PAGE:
Come on Netflix, can’t you come up with a better idea for a movie than one that promotes murder, violence, moral filth, rebellion, hatred and the dark and, even at times, the satanic side of human nature?
In your view, are people so starved for new forms of entertainment that you have to descend to the very bottom of your moral septic tank and scrape some sewage up and make a movie out of it?
What? Are you kidding me? Do you really think that we’re buying the idea that you’re trying to resonate with the rebellious teenager in all of us though this trashy film? Give me a break! How many teenagers, even in our day, consider punching out their parents, stealing the family car and then running off with their pretend girlfriend, so they can knife her to death? You morally disgusting perverts and haters of all that is decent even portray this as being normal in choosing average looking actors to play the part. This is morally repugnant!
And what about all the broken and hurting kids out there that do have legitimate mental health problem because of their broken families, the bizarre mores they’re being force fed from their schools and society, and as a result of all the pre-scribed and non-prescribed drugs they’re taking? Instead of reaching out to help these kids, you (i.e. Netflix) are giving them yet another reason to act out their lower nature aggressions and angst, and then excusing your actions by calling it “entertainment.” Shame on you! We’re not fooled. We know that you hate God, the Bible and family. You are of your father the devil, who, as Yeshua/Jesus said,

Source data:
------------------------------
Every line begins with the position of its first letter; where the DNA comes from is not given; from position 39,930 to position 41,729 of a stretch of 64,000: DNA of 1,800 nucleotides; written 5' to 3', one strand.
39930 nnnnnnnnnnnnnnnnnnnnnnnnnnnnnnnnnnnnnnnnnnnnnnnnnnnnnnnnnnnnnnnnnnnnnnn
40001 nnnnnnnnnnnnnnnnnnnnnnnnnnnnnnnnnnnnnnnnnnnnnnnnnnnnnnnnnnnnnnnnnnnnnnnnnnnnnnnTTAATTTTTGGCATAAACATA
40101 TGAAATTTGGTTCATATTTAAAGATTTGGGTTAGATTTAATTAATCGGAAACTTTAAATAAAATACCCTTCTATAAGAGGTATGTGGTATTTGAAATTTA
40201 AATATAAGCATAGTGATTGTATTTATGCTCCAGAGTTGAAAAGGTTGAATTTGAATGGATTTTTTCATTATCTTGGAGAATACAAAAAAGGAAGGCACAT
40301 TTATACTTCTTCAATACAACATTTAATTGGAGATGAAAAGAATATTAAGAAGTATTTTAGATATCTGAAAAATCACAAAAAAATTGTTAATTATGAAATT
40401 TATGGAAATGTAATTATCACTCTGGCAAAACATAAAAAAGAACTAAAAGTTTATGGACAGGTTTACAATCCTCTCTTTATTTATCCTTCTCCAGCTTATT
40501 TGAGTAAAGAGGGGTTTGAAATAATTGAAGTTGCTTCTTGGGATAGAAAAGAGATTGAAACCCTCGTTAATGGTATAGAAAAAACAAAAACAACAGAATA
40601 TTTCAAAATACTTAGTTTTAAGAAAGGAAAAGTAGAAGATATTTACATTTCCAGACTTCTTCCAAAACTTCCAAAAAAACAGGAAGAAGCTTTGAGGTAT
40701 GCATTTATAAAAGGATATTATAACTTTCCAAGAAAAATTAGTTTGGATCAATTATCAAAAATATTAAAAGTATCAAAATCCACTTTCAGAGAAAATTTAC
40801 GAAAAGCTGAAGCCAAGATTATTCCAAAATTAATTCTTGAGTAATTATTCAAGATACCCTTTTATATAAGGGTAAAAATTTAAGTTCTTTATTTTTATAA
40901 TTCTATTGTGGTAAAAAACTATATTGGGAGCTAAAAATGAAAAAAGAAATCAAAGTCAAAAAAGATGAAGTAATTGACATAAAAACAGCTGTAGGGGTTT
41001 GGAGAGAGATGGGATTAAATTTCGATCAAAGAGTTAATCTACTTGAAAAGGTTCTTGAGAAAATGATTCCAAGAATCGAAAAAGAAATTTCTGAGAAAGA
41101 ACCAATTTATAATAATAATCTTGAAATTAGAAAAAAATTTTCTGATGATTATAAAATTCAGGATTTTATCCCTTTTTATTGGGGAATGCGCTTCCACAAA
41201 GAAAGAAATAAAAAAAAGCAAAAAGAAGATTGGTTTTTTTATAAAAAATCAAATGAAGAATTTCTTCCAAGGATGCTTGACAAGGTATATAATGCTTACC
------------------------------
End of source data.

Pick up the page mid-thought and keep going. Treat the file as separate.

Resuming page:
Ye are of your father the devil, and the lusts of your father ye will do. He was a murderer from the beginning, and abode not in the truth, because there is no truth in him. When he speaketh a lie, he speaketh of his own: for he is a liar, and the father of it. (John 8:44)
Instead, let’s follow the advice of Paul, the apostle,
Finally, brethren, whatsoever things are true, whatsoever things are honest, whatsoever things are just, whatsoever things are pure, whatsoever things are lovely, whatsoever things are of good report; if there be any virtue, and if there be any praise, think on these things. (Philippians 4:8).
At the same time, let’s
[H]ave no fellowship with the unfruitful works of darkness, but rather reprovethem. (Ephesians 5:11)
I leave you, dear reader, with this question:
Who will rise up for me [i.e. Elohim] against the evildoers? or who will stand up for me against the workers of iniquity? (Psalm 94:16)
It’s time to vote with our feet and pocketbooks and to cancel our Netflix subscriptions!
“The End of the F***ing World,” a TV series that premiered Friday on Netflix, joins a growing number of shows exploring the fringes of adolescent tumult. Among them: “Riverdale” (The CW), which plunged the gang from Archie Comics into a noir murder mystery; “Runaways” (Hulu), in which a group of high schoolers balance everyday angst with a friend’s death and burgeoning superpowers; and “13 Reasons Why” (Netflix), a teen suicide drama that made waves last year in schools and families.